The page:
NATIONAL BUREAU OF ECONOMIC RESEARCH
NATIONAL BUREAU OF ECONOMIC RESEARCH

Presidents and the U.S. Economy: An Econometric Exploration

Alan S. Blinder, Mark W. Watson

NBER Working Paper No. 20324
Issued in July 2014
NBER Program(s):   EFG

The U.S. economy has grown faster--and scored higher on many other macroeconomic metrics--when the President of the United States is a Democrat rather than a Republican. For many measures, including real GDP growth (on which we concentrate), the performance gap is both large and statistically significant, despite the fact that postwar history includes only 16 complete presidential terms. This paper asks why. The answer is not found in technical time series matters (such as differential trends or mean reversion), nor in systematically more expansionary monetary or fiscal policy under Democrats. Rather, it appears that the Democratic edge stems mainly from more benign oil shocks, superior TFP performance, a more favorable international environment, and perhaps more optimistic consumer expectations about the near-term future. Many other potential explanations are examined but fail to explain the partisan growth gap.

download in pdf format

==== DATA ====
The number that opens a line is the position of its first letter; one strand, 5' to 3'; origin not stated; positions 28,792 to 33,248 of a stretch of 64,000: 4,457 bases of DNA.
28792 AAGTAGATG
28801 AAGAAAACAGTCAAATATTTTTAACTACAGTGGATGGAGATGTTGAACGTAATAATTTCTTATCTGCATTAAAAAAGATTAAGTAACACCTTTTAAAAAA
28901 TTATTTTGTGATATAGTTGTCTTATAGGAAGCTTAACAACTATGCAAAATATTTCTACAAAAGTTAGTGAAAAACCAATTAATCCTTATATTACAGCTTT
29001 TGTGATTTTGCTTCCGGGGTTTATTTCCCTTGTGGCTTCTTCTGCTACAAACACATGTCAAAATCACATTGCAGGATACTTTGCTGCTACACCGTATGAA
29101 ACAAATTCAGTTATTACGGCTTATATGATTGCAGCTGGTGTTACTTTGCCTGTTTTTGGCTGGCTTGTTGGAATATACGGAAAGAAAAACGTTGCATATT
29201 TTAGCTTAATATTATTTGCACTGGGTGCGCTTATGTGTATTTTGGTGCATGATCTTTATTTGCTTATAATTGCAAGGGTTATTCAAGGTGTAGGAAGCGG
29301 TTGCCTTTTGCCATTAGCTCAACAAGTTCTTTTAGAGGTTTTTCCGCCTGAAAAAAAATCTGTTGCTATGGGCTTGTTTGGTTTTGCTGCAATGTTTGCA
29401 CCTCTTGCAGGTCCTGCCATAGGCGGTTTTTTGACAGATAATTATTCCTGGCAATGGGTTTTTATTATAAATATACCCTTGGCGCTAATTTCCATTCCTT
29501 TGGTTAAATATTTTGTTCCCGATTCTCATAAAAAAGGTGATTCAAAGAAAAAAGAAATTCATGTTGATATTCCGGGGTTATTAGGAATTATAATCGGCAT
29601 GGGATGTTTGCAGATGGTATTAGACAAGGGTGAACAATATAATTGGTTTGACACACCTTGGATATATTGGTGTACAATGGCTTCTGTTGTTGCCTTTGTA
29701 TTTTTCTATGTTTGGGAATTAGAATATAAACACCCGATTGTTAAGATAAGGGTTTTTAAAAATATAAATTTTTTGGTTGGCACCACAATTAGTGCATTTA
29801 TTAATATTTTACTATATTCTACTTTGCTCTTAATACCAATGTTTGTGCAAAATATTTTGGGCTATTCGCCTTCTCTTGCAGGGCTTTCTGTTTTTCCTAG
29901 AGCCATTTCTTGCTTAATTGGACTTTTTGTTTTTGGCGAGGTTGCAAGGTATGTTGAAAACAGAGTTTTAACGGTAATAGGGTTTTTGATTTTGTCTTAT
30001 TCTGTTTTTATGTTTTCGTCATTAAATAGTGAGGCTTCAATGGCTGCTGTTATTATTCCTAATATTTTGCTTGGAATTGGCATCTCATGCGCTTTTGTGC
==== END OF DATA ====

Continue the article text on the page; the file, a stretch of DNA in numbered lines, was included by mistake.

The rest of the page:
(685 K)

email paper

Machine-readable bibliographic record - MARC, RIS, BibTeX

Document Object Identifier (DOI): 10.3386/w20324

Published: Alan S. Blinder & Mark W. Watson, 2016. "Presidents and the US Economy: An Econometric Exploration," American Economic Review, American Economic Association, vol. 106(4), pages 1015-45, April. citation courtesy of

Users who downloaded this paper also downloaded* these:
GalĂ­ and Gambetti w19981 The Effects of Monetary Policy on Stock Market Bubbles: Some Evidence
Murfin and Petersen w20310 Loans on sale: Credit market seasonality, borrower need, and lender rents
Milbradt and Oehmke w19946 Maturity Rationing and Collective Short-Termism
Buch and Goldberg w20286 International Banking and Liquidity Risk Transmission: Lessons from Across Countries
Davis and Van Nieuwerburgh w20287 Housing, Finance and the Macroeconomy
 
Publications
Activities
Meetings
NBER Videos
Themes
Data
People
About

National Bureau of Economic Research, 1050 Massachusetts Ave., Cambridge, MA 02138; 617-868-3900; email: info@nber.org

Contact Us